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My uncle, my auntie!

The closing scene of E.Nesbit’s Railway Children always chokes me. “Oh my Daddy,  my Daddy!” cries Roberta as her father- who has been in prison (falsely accused of spying for the Germans)- steps down to the station platform. I used to experience something close to that intense joy whenever my favourite uncle or aunt appeared […] Read more

Personal Trainer with Soul

I used to snobbishly think that gyms and workouts were for people who didn’t “get” real sport, or the joys of “natural” exercise like hiking and swimming. That is, until I was struck by an unnamed illness/malaise that left me nearly crippled and enfeebled for a year. It all started the day after I returned […] Read more

My mother’s carer

I have been with my 104 year old mother in Delhi. She  lies on her back suspended  between this life and the next. You could call it the waiting room to the next destination. Her face is beautiful as ever, skin luminous even though it is stretched tight. Her limbs are fragile as a bird […] Read more

Mr D.Vasudeva, father of Keshav and grandfather of Siddhartha, founded the wholesale coffee business named Devans in 1962. In his day there was little more than a rough looking dusty godown, or shed, with gunny sacks of coffee berries which Mr Vasudev sourced from Karnataka. His plantation contacts were in the Babagudangiri  and Chipmangalore districts […] Read more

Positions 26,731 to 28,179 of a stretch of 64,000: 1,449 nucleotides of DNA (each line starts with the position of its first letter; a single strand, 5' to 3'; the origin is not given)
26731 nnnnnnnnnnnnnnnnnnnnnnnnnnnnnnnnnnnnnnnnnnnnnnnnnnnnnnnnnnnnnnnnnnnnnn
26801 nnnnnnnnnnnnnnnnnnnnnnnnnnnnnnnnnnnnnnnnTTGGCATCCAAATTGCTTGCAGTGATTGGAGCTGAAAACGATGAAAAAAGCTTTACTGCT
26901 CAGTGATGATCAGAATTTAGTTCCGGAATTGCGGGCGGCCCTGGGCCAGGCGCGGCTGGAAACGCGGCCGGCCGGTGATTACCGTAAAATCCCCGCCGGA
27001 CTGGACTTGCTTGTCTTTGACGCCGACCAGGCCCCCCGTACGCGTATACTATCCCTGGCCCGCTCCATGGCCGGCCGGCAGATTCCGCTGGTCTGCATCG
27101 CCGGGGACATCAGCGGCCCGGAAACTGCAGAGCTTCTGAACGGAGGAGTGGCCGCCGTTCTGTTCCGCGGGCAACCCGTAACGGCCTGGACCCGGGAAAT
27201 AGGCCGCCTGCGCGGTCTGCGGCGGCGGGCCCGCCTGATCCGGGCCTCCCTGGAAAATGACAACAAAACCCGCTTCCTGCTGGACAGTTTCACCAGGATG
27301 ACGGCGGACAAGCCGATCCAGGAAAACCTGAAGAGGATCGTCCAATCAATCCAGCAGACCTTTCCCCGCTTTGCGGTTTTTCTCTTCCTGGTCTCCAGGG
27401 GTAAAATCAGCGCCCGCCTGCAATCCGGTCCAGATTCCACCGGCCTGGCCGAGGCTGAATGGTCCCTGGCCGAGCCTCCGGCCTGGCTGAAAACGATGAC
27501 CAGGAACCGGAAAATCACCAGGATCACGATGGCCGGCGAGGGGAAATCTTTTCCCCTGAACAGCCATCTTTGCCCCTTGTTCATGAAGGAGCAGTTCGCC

The Bell Inn Langford- made famous by Giles Coren

Giles Coren seems to have assumed the mantle of the late A.A. Gill. His restaurant  reviews-  not always polite, so amusingly bitchy, and sometimes so fulsome that one can only envy his luck and the deep pockets of his newspaper. His latest obsession is churchyards, which lure him to neighbouring pubs, such as The Bell […] Read more

Strawberry Hill Forever

                      Are we in Westminster Abbey, or in a medieval castle?  No, this is the Gothic Wendy house built over a period of 40 years by Horace Walpole. He was the son of Robert Walpole who was effectively Prime Minister throughout the reign of George […] Read more

Jive Queen

Twenty years ago, in the summer of 1998, Deepa Sarobar came to have lunch with me in Oxford. We went for a walk along the Oxford Canal and came home to Kingston Road for tea and cake.Someone must have obliged with my camera, but I don’t remember who it was. Perhaps it was the lock-keeper, […] Read more

Life Among the Scorpions

LIFE AMONG THE SCORPIONS: Memoirs of a woman in Indian politics (Rupa and Co. 2017, 294 pages, available from Amazon) No Indian woman has written openly about the stresses and hassles of functioning in the political sphere- it would be too embarrassing to mention sexual harassment in a society that purports to revere leaders and […] Read more

A Short History of my Coats

So eagerly looked forward to and so disappointing, Northern winds dash our dreams of  an early Spring and even though the  almond blossom flashes knicker pink as I cycle past the University church and fragile petals on plum trees light up Woodstock Road, those winds are shaking them down like snowflakes. This morning as I […] Read more

Fave caffs (14): Tumbling Bay

Should you crave a plate of something delicious: mushroom stroganoff, broccoli, spinach and pea soup, chickpea, spinach and tomato curry, sweet potato, kale and quinoa cakes with a small crisp salad (my favourite) then seek out the modest little community cafe off the Botley Road. It  lies at the back of a functional looking building  […] Read more